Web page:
Search Images Maps Play YouTube News Gmail Drive More »
Sign in
Screen reader users: click this link for accessible mode. Accessible mode has the same essential features but works better with your reader.

Patents

  1. Advanced Patent Search
Publication numberUS3112486 A
Publication typeGrant
Publication dateNov 26, 1963
Filing dateApr 7, 1958
Priority dateApr 7, 1958
Publication numberUS 3112486 A, US 3112486A, US-A-3112486, US3112486 A, US3112486A
InventorsAdler Robert
Original AssigneeZenith Radio Corp
Export CitationBiBTeX, EndNote, RefMan
External Links: USPTO, USPTO Assignment, Espacenet
Remote control system
US 3112486 A
Images(2)
Previous page
Next page
Description  (OCR text may contain errors)

R. ADLER 3,112,486

REMOTE CONTROL SYSTEM 2 Sheets-Sheet l Nov. 26, 1963 Filed April 7, 19,58

Nov. 26, 1963 R. ADLER REMOTE CONTROL SYSTEM 2 Sheets-Sheet 2 Filed April '7, 1958 a2 las InI/ezzoz" Rober? 4c/Qdlez" United States Patent O This invention relates to remote control systems in general and 1s particularly concerned with remote control arrangements that are relatively insensitive to false actuation.

While a variety of remote controls have been proposed those which feature the radiation of command signals from a controlling station to a satellite or controlled stat1on. have. earned the greatest acceptance. They avoid obvious disadvantages attendant to the use of a connecting cable extending to the controlled station and are exceedingly flexible in operation. However, most such sysv tems heretofore suggested have been subject to the inconvenience and disadvtange of false actuation attributable to spurious signals present in the area in which the controlled device is situated.

Efforts have been made to free the system from false actuation, with varying degrees of success. One arrangement that has proved very successful in the remote control of home instruments, such as radio and television receivers, is described and claimed in United States Letters Patent No. 2,817,025 issued on December 17, 1957 in the name of R. Adler and assigned to the same assignee as the present invention. In the disclosure of that patent, freedom from spurious operation results from the imposition of such requirements on the control signal that noise and other interference do not usually fall within the class of signals to which the controlled station responds. For example, the control signal must satisfy a frequency requirement by falling within a very narrow acceptance or frequency band of the controlled device and it must exceed a minimum pulse duration. Y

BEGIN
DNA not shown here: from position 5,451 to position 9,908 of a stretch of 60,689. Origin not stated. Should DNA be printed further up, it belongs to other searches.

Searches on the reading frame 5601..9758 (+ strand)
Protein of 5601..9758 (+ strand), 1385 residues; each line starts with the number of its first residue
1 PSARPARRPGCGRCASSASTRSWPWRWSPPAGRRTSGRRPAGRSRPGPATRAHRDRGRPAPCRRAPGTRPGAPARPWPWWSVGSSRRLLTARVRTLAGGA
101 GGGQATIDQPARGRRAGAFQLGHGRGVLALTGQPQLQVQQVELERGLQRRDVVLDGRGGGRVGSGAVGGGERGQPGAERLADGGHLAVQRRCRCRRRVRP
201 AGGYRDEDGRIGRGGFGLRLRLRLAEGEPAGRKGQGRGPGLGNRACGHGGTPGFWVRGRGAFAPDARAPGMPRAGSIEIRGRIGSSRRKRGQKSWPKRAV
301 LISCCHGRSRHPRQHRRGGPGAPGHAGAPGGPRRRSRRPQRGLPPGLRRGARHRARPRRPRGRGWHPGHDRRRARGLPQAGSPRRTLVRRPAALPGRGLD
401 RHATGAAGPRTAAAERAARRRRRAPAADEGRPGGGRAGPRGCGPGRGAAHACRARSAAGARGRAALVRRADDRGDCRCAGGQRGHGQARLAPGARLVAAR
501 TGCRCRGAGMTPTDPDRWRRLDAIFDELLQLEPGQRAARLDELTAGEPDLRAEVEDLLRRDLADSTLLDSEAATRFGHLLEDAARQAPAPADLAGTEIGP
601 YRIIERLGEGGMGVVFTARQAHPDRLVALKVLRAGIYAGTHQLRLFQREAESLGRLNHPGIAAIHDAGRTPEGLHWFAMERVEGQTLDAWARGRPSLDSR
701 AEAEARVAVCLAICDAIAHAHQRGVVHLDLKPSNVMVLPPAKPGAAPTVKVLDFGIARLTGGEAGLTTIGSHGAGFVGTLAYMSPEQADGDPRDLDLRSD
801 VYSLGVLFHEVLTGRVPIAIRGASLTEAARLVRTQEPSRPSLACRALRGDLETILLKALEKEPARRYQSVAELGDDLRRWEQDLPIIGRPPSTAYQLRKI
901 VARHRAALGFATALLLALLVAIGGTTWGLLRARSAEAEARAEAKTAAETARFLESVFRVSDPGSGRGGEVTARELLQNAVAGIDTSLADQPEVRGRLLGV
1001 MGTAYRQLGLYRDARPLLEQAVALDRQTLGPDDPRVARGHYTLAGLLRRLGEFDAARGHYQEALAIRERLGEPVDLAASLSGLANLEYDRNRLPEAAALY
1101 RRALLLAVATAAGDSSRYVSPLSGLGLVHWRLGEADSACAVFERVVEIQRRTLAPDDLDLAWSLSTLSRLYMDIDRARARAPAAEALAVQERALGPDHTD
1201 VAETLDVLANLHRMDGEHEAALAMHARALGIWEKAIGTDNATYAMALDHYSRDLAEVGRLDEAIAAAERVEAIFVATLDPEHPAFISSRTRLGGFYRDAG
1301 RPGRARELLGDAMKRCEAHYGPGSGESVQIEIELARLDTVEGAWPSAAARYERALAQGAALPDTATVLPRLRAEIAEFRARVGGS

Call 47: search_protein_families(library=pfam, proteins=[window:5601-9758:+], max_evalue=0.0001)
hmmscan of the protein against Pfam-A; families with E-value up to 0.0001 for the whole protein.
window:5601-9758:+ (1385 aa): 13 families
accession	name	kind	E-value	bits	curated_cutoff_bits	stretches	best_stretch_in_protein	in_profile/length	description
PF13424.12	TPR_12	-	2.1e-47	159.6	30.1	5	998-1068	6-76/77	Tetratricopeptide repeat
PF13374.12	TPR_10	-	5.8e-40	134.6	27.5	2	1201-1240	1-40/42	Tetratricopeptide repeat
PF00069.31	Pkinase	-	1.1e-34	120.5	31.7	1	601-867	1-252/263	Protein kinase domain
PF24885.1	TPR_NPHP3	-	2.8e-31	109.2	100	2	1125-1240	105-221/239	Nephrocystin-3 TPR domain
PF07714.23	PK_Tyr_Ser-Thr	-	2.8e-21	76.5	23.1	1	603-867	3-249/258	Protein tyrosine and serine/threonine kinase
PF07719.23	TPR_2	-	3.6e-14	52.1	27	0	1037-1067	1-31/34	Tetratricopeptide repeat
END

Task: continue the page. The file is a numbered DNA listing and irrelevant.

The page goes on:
Another solution to the problem is the subject of a concurrently filed application, Serial No. 726,718, filed April 7, 1958 in the name of Alexander Ellett and like- Wise assigned to the same assignee as the present invention. This solution has certain common ground with the afore-identied patent in that command signals must satisfy two'or more unique conditions before the slave station accepts and responds to them. Specifically, the slave responds only to the conjoint influence of two or more signals conveyed as separate radiations of at least two different types of signal energy. For example, and as expressly shown in the Ellett application, an acoustical signal plus an electromagnetic Vsignal must be received with a certain relative timing in order to actuate the slave station.' There lis small likelihood that spurious radiations of both types of energy will occur in the neighborhood of the slave station and in such time relation as to effecta response so that freedom against false actuation is indeed very substantial. The present invention is directed to this same type of remote control and is a further development thereof, looking toward still greater freedom from inadvertent actuation attained with apparatus of practical and simplified construction.